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Keeping snowplow etiquette in mind so all Sask. motorists arrive home safely

Keeping snowplow etiquette in mind so all motorists arrive home safely
With the launch of the Saskatchewan's annual snowplow safety campaign on Dec. 17, officials are asking motorists to “be aware, pass with care.”. Nathaniel Dove / Global News

Provincial snowplows are used to make Saskatchewan highways safer and these crews are involved in collisions each winter, according to the Ministry of Highways.

Wendy Koslowski was in one of them. The snowplow operator was rear-ended by a car on Highway 11 in January, south of Duck Lake, Sask.

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“It was just a bump… me stepping on the brakes so hard, it flung me ahead and I hit my face on the steering wheel and bounced back,” she said.

“It was scary even for a small car to hit a big truck… I never thought it would hurt that much until it happened.”

She was forced off work for several months and continues to recover.

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“It hurt my shoulder, my neck. It still hurts… It took about two, three months to get it where I can get back to work. I can move my arm, I can lift things again. I can turn my head to a certain degree,” Koslowski said.

“I’m still having problems… I still can’t pick up my little girl. She is too heavy now. But with time, I’m hoping it’ll come back.”

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Koslowski said the collision still impacts her family to this day.

“It affected my family. They do worry… we still say, ‘I’ll see you in the morning or after work,’” Koslowski said.

“The first time getting back in the truck after my accident, the way I felt nervous, very nervous, (and ) scared. I was double guessing myself at times. I take longer now before I pull out… but I am getting over it. It will be a while before anybody gets over anything like that.”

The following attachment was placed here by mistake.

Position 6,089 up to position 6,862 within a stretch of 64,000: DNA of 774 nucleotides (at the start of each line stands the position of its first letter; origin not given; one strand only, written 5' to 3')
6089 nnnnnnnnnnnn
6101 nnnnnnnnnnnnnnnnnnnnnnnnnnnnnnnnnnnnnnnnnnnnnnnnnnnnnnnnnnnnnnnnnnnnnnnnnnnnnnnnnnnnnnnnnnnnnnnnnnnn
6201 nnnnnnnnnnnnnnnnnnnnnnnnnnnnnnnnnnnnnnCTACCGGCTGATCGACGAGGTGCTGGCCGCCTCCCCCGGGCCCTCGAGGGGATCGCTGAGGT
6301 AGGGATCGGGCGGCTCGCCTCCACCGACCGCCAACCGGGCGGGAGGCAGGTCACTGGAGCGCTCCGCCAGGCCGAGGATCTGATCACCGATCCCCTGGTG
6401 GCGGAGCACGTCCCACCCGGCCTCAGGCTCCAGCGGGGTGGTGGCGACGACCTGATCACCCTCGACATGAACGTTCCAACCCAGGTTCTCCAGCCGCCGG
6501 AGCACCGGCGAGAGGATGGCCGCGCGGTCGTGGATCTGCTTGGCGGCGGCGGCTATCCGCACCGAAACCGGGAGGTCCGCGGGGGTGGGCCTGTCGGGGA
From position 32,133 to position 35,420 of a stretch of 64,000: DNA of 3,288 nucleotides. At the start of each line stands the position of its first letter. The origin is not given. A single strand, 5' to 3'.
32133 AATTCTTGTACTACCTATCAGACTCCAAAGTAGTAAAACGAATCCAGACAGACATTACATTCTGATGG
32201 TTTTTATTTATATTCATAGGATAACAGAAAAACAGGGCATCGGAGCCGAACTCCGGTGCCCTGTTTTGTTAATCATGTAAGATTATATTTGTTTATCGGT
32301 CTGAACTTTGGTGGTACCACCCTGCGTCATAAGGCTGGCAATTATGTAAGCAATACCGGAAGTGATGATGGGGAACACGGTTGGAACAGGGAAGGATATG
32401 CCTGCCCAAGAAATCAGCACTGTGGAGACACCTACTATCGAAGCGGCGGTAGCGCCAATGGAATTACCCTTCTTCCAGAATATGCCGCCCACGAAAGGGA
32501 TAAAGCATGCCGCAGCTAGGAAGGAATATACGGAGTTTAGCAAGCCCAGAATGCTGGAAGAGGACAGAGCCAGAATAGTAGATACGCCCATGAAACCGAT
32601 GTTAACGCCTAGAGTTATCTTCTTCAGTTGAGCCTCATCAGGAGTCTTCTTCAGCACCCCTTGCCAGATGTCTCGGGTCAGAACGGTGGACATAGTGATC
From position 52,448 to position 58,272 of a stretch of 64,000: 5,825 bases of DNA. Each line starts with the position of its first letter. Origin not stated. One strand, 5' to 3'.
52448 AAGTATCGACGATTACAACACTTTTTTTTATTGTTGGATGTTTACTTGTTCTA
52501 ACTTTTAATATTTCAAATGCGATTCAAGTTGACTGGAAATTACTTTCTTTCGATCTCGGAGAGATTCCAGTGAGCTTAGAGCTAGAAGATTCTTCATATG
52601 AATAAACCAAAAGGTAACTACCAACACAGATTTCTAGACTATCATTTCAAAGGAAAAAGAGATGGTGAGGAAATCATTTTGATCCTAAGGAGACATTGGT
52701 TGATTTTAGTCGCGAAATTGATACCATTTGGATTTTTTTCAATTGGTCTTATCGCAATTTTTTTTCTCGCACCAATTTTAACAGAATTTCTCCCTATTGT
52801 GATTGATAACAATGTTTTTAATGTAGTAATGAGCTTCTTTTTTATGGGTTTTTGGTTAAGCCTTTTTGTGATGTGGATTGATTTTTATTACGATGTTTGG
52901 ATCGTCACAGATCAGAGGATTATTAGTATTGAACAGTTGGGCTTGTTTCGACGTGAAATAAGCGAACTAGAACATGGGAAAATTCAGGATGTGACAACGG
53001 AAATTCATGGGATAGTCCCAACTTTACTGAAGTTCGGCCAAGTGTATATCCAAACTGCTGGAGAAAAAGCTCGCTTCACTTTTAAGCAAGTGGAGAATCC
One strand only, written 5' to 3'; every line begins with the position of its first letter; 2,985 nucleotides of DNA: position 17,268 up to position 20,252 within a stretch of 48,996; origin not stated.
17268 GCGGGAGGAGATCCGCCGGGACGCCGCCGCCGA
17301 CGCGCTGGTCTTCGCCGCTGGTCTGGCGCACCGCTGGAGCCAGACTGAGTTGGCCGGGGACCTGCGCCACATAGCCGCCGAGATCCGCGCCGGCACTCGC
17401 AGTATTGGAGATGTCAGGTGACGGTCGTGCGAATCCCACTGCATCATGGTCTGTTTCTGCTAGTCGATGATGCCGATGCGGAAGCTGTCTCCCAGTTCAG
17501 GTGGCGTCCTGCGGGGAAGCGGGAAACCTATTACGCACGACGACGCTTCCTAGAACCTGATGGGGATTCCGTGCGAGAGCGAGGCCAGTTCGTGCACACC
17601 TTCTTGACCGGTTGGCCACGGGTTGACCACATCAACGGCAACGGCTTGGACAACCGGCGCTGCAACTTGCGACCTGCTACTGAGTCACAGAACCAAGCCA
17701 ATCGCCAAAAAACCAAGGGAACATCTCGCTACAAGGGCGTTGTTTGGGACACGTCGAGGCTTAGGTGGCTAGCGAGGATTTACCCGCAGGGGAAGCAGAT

“I’m not asking for anybody to feel sorry for me. This is the job. I enjoy it. I really do it. It helps me to feel needed to help other people, to get them where they need to be, home with their family and their friends.”

Family mourns 2 children, paramedics mourn one of their own after Sask. crash
Family mourns 2 children, paramedics mourn one of their own after Sask. crash

There’s an average of five collisions with snowplows in Saskatchewan annually, according to Highways Minister Greg Ottenbreit.

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With the launch of the province’s annual snowplow safety campaign on Dec. 17, officials are asking motorists to “be aware, pass with care.”

Officials said drivers can help keep roads safe this winter by:

  • slowing to 60 km/h when highway equipment or other emergency vehicles are stopped with warning lights in operation;
  • staying back and staying safe since snowplows can create mini-blizzards known as the “snow zone”;
  • allowing snowplows sufficient time and space since they will pull over about every 10-15 kilometres or when safe to do so;
  • driving according to weather and road conditions;
  • passing only when safe to do so; and
  • planning ahead by using the Highway Hotline online or by calling 511.

For the latest conditions and warnings, download the SkyTracker weather app.